The aim of Geobiology 2017 is to showcase the research of early career scientists. As such, the 3-day meeting will comprise 22 invited talks by assistant professors and post-doctoral fellows during the mornings, while afternoons will provide an opportunity for all registered graduate students and other post-doctoral fellows to present their work as posters. It is our intention to display all posters for the entire 3 days. At 5 pm on Monday and Wednesday there will be talks by the recipients of the Terry J. Beveridge Award (for mid-career scientist) and Robert M. Garrels Award (for senior scientist), respectively. On Tuesday at 5 pm we will run a point-counterpoint presentation on the topic of "Is animal evolution tied to oxygenation?", with the aim being to engage the broader audience in a lively debate.
Please register here to confirm your attendance by April 15, 2017. To support the Geobiology Society’s goal of promoting early career scientists, professors are strongly encouraged to bring at minimum one student or post-doctoral fellow. Geobiology 2017 has strived to offer the lowest possible registration possible for hosting an event in Banff. The registration costs will be $350 (CAD) for professors and $225 (CAD) for students and post-doctoral fellows. The registration fee includes: three lunches, coffee breaks, refreshments at the poster session, the icebreaker party and dinner on June 11, 2017, and a 2 year membership to the Geobiology Society. As one of the goals of this conference is to provide an opportunity for families to join us, we have also set aside funding for free transportation to nearby attractions, such as Banff hot springs, Lake Louise, and the Athabasca glacier.
All graduate students and post-doctoral fellows must submit an abstract here for the poster presentations by April 15, 2017. Professors can submit an abstract if they choose.
Abstracts should be no more than 300 words. All abstracts will then be formatted and bundled together into an online conference proceedings volume that will be made publicly available on both the conference website and the Geobiology Society website.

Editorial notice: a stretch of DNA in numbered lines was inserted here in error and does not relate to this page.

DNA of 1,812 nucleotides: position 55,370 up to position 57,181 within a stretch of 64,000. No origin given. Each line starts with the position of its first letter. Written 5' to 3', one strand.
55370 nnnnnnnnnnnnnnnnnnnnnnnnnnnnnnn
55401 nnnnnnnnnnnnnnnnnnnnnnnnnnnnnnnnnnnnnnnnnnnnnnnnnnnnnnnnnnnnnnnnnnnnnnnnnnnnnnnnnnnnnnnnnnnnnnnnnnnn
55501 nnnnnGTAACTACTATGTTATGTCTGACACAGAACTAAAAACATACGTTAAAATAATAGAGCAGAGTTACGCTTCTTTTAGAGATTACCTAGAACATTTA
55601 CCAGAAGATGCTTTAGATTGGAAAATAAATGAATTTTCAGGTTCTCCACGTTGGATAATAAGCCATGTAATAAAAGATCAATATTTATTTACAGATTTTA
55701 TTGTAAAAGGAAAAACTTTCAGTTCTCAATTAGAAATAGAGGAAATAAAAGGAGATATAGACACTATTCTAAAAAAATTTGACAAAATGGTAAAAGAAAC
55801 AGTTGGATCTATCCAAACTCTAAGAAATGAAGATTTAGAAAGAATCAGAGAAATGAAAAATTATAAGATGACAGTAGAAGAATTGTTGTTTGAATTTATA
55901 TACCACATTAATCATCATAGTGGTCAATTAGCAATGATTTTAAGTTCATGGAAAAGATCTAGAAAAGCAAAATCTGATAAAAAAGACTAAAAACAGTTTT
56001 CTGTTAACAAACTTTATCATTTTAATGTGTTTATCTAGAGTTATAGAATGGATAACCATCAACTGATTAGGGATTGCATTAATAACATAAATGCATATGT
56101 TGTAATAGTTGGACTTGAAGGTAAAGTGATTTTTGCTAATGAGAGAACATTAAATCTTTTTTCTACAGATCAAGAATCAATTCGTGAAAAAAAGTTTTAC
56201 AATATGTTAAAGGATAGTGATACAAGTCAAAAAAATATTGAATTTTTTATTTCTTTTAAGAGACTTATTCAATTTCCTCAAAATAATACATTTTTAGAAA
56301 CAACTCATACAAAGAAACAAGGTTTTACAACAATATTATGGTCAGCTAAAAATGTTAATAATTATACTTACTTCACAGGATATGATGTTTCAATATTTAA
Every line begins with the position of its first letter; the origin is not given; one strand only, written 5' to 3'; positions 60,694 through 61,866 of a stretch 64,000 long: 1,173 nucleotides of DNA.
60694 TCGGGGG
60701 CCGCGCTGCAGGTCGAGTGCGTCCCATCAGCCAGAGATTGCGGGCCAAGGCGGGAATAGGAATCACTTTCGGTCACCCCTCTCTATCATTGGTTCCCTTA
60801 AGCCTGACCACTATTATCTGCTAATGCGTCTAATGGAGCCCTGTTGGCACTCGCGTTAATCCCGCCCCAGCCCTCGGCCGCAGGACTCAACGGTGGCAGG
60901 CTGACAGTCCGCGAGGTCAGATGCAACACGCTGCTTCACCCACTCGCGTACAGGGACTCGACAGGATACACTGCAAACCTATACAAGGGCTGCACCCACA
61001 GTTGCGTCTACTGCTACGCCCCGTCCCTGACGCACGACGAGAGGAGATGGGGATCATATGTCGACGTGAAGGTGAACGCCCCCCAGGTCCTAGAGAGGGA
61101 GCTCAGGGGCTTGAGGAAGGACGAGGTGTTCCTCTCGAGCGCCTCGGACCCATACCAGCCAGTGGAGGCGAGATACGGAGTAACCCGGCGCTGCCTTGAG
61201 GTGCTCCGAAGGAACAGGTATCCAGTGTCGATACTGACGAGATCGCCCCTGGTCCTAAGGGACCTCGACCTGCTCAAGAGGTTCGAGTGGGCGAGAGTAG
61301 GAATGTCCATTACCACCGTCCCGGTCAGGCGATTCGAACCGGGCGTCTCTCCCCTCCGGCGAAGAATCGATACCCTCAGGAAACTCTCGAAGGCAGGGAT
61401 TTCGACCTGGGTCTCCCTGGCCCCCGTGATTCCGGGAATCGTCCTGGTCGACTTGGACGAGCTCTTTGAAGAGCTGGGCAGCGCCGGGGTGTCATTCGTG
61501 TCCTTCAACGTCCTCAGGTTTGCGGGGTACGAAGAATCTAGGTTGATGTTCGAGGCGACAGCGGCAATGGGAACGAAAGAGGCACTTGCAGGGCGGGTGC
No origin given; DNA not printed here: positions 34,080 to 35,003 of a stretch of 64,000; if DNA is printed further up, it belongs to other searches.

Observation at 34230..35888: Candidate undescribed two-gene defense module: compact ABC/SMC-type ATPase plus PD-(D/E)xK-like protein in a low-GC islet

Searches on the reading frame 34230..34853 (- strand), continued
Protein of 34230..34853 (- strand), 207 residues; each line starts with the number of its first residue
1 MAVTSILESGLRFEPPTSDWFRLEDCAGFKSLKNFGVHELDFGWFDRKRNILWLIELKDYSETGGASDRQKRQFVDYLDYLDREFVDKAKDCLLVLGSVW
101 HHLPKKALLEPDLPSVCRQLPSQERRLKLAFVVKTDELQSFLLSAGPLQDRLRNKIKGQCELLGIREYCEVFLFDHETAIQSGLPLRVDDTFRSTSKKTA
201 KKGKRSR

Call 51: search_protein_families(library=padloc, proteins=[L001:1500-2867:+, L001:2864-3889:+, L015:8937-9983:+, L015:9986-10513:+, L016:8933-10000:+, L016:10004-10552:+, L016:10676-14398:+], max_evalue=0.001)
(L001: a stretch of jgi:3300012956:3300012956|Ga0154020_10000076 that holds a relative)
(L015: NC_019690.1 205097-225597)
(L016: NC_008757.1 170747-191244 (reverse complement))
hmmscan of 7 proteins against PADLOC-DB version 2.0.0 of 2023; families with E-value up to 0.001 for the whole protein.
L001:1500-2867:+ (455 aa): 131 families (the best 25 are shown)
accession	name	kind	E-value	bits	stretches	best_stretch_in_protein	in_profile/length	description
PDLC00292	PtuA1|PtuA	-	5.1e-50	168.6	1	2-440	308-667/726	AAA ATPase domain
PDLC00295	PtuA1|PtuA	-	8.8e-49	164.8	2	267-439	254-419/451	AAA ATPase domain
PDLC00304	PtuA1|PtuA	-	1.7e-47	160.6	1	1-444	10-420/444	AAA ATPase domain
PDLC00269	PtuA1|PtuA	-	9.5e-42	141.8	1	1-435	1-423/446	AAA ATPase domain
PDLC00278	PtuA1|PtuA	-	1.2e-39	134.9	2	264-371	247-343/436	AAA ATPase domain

Posters should be no larger than 4’ tall x 3’ wide. Tape and thumbtacks will be provided. Please proceed to the hallways leading to the poster room (KC101/103/105) on the ground floor of the Kinnear Centre to set up your poster by 9 am. The boards will be numbered and you can hang your poster on the board corresponding to your poster number in the program, which will be provided later.
Schedule and Program
The conference will begin at 8:40 am on Monday June 12, 2017 in the auditorium of the Max Bell Building. Talks will begin at 9:00 am, followed by lunch at 12:30 pm, a breakout session for continued discussions of the morning talks in the main auditorium, while posters will start officially at 2 pm in the Kinnear Centre. Informal presentations on a variety of topics will be provided throughout the afternoons in the Max Bell Building. The work day concludes with awardee or counterpoint talks at 5 pm, after which we will break for dinner. Each evening there will be a venue in the town of Banff reserved for our conference.
|Sunday June 11||Monday June 12||Tuesday June 13||Wednesday June 14|
|THEME 1 - Metabolic Imprints on Surface Ecosystems
chaired by Sharon Grim (University of Michigan) and Chloe Hart (University of Washington)
|THEME 3 - Geobiology at Interfaces
chaired by Karen Johannessen (University of Bergen) and Konstantin von Gunten (University of Alberta)
|THEME 6 - Precambrian Redox Evolution
chaired by Charlie Diamond (University of California Riverside) and Ian Foster (University of Brest)
|9:00||Talk 1 - Jennifer Glass (Georgia Institute of Technology)||9:00||Talk 1 - Daniel Alessi (University of Alberta)||9:00||Talk 1 - Kimberly Myers (Lamont/Texas A&M)|
|Ironing out the impact of mineral-microbe interactions on ancient atmospheres||Reactivity at biomineral surfaces: Processes and modelling||Arsenic(V) in 3,260-million-year-old cherts record a photosynthesis-driven arsenic cycle|
|9:30||Talk 2 - Karen Lloyd (University of Tennessee)||9:30||Talk 2 - Cara Santelli (University of Minnesota)||9:30||Talk 2 - Eva Stüeken (St. Andrews University)|